In Park Slope, mayoral candidates teeter on a bike lane

Quinn, at a synagogue in Park Slope. (Reid Pillifant)
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On Monday night, seven candidates for mayor cycled through a synagogue in Park Slope to talk about polarizing issues affecting south-central Brooklyn: Barclays Center, affordable housing and, of course, the Prospect Park bike lane.

"The answer is no," said John Liu, the first candidate on stage, when the moderator, WNYC's Andrea Bernstein, asked whether he would have installed the bike lane as mayor.

(The question itself drew a knowing laugh from the crowd of a few hundred.)

"I would not have done so, claiming there was wide public support for it, when in fact it was very questionable—" Liu continued.

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"There is wide public support for it," Bernstein interrupted, to applause from the crowd. "There have been polls that show the public supports it."

"I'm not talking about polls," said Liu. "This will not be the only position I take that will be against the tide of public opinion polls."

Park Slope straddles the geographic and demographic divide between pro-bike transit advocates and an established, outspoken constituency of Brooklyn drivers. Most of the participating mayoral candidates, who each got about 20 minutes on stage (except for Christine Quinn, who had about 30), came down somewhere along the lines of "increased community input."

"I think it's a problem, with the way the Bloomberg administration proceeded with bike lanes, and I don't think the Prospect Park one was any different," said Bill Thompson. "They put them in and then they talk to the community after the fact. That's not the way it should have gone."

Bernstein pointed out that the community board had in fact voted to approve the bike lane.

Thompson responded by saying, again, that the administration tended to talk to affected communities after the fact.

Quinn, the Council speaker, said "overall, the expansion of bike lanes has been a positive thing," and took credit for changing the law to require the Department of Transportation to consult with community boards about issues over bike lanes.

Quinn said the process should have had "as much community board input as you possibly can," and "honor the community board's voice and make sure it's heard."

Bill de Blasio, who lives in Park Slope, said he "was dubious of it from the beginning, I want to be very straightforward."

He said he found the lane "perplexing" because of its two lanes (to accomodate bike traffic in both directions) and that he had objections to the process by which the city approved it, preferring "deeper consultation" with the community.

But, he said, he thought having the bike lane was better than having bikes on the sidewalk: "I think in practice it has worked. In the end, I think it has worked."

Two of the candidates were less equivocal.

Sal Albanese, the former Brooklyn councilman who is probably the most pro-transit Democrat in the race, said he "absolutely" would have been installed the bike lane, and that there was "enough community input."

Also emphatically, but in the other direction, John Catsimatidis, the Republican oil and supermarket magnate, took the opportunity to defend the rights of drivers.

"God bless them if they want to drive, that's what America is all about!" said John Catsimatidis, who said his youthful desire to own a Pontiac GTO fueled his desire for commercial success.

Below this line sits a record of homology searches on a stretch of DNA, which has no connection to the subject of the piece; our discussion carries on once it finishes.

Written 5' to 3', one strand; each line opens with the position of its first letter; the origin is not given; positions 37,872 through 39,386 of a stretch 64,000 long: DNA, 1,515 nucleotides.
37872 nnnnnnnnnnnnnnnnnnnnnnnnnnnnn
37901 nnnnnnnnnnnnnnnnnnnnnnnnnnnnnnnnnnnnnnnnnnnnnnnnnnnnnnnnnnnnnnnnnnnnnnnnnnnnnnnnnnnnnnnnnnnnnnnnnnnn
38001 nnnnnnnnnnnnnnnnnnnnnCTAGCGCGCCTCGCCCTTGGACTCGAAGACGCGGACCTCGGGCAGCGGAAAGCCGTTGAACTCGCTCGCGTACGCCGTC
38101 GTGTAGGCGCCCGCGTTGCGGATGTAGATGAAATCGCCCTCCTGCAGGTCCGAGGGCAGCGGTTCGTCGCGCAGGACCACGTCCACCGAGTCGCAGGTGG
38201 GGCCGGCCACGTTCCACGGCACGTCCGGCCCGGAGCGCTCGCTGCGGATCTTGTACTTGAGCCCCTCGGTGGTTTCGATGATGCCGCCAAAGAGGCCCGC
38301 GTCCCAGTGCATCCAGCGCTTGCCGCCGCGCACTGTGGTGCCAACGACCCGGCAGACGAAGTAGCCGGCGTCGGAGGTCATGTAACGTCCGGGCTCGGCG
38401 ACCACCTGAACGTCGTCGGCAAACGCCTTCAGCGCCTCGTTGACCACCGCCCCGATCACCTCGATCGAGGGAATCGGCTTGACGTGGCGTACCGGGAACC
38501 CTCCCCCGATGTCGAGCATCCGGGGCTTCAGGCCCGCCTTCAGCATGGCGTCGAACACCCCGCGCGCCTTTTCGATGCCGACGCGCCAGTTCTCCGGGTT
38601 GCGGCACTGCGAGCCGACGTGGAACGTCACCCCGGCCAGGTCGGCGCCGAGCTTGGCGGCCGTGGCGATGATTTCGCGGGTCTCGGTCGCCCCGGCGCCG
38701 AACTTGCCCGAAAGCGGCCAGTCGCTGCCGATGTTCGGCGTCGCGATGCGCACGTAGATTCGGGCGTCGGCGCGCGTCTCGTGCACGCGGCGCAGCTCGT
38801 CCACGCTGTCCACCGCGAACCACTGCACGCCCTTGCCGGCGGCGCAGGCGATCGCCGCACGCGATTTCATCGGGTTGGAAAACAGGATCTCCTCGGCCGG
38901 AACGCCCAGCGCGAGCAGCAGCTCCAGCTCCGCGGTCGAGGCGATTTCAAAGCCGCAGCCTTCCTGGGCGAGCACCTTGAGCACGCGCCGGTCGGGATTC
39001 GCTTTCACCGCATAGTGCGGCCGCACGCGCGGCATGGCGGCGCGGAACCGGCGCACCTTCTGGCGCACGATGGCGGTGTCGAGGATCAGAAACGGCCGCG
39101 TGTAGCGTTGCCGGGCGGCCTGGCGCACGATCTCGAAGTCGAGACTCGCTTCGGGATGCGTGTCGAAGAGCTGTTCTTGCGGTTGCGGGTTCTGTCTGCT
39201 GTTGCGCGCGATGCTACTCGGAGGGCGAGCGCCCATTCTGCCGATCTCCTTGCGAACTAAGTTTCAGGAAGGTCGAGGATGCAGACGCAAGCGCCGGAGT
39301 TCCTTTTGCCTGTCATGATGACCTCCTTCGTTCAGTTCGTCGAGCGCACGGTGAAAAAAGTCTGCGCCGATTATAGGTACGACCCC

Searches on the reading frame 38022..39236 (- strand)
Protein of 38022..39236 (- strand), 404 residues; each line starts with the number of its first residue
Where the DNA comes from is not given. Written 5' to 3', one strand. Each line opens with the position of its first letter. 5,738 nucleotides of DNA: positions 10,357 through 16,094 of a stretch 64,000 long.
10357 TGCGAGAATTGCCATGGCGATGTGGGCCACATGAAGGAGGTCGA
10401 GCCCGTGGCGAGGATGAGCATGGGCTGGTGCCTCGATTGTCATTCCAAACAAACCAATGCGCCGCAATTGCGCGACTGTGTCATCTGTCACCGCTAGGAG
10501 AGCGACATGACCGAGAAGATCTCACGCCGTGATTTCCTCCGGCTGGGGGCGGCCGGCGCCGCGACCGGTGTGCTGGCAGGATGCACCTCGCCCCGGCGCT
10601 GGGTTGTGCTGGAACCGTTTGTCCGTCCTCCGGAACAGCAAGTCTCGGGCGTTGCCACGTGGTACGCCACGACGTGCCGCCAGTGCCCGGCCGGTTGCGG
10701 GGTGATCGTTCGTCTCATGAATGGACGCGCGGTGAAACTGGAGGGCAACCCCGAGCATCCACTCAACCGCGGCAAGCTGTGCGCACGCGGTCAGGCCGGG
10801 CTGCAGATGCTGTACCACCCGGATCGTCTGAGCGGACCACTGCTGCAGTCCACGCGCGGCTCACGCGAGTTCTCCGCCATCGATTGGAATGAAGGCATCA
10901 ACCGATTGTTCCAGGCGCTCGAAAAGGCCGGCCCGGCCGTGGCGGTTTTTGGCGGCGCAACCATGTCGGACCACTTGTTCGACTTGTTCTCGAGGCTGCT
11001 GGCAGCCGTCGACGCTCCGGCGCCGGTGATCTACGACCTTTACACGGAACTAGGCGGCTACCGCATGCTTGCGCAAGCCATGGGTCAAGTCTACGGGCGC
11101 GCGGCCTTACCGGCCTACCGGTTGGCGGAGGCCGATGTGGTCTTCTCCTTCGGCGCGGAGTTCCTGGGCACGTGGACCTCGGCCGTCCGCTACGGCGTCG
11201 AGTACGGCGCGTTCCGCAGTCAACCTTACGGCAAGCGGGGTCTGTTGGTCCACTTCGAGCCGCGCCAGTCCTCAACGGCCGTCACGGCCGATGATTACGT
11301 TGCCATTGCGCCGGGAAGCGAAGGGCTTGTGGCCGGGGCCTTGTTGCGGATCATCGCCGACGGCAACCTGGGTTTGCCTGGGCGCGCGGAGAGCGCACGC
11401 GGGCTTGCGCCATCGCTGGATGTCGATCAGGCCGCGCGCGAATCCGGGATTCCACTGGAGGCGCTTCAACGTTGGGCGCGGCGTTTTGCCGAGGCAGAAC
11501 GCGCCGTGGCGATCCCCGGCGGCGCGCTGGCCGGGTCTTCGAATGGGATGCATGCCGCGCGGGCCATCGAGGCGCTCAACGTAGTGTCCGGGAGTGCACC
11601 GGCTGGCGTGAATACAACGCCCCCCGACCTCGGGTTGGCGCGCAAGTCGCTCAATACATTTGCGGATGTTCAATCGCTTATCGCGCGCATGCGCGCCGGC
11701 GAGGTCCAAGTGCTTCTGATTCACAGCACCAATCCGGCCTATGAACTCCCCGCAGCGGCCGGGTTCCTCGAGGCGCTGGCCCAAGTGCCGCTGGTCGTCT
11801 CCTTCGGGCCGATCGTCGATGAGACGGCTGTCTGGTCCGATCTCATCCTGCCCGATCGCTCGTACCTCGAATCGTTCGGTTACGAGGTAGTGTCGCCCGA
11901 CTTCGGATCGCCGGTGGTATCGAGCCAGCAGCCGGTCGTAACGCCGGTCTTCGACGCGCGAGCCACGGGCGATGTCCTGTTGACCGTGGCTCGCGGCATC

"So Americans should not have dreams of owning cars?" he said, when pressed about whether driving is a right.

(Catsimatidis also said he voted against congestion pricing, though it's unclear where that vote would have taken place.)

The most baffling response came from Republican candidate George McDonald.

Asked how he would have handled the bike lane as mayor, McDonald said, "Well, you know, I'm not."

Bernstein asked him to suppose he had been.

"I mean, what if? What if?" McDonald said, while the crowd laughed.

McDonald said it should be "up to the community," and touted himself as a founding member of the new bike share program.

The question about Barclays Center, which had been at the center of a long controversy over the larger Atlantic Yards development, turned out to be something of a lay-up. Nearly all the candidates expressed general satisfaction with the arena itself, but disappointment with the lack of affordable housing and jobs that had been promised as part of a non-binding community benefits agreement, an answer that drew applause each time a candidate said it.

Albanese said he would push for clawbacks from developers who didn't meet predetermined commitments, and said he's push for a new formula to expand affordable housing to 30 percent of developments, while Quinn said the "paramount" goal in future negotiations should be making the affordable housing permanent, and not have it phased out over time.

Catsimatidis said the center was a "great thing, I saw Barbra Streisand there and she did a great job."

The Barclays question actually seemed easier for some of the candidates than Bernstein's introductory softball, when she asked each of them whether the Brooklyn Nets were right to fire their interim coach, P.J. Carlesimo.

Quinn, who had an aide present for the two hours preceding her arrival, seemed ready for the Carlesimo question, giving a "political answer but not the kind of politics you'd think," saying her wife went to Seton Hall, where he used to coach, and so she had to support him.

De Blasio said it was an injustice since the Nets had made the playoffs, and Thompson said it wasn't right, but would be OK if they got Phil Jackson.

McDonald laughed and then stared straight ahead until Bernstein moved on.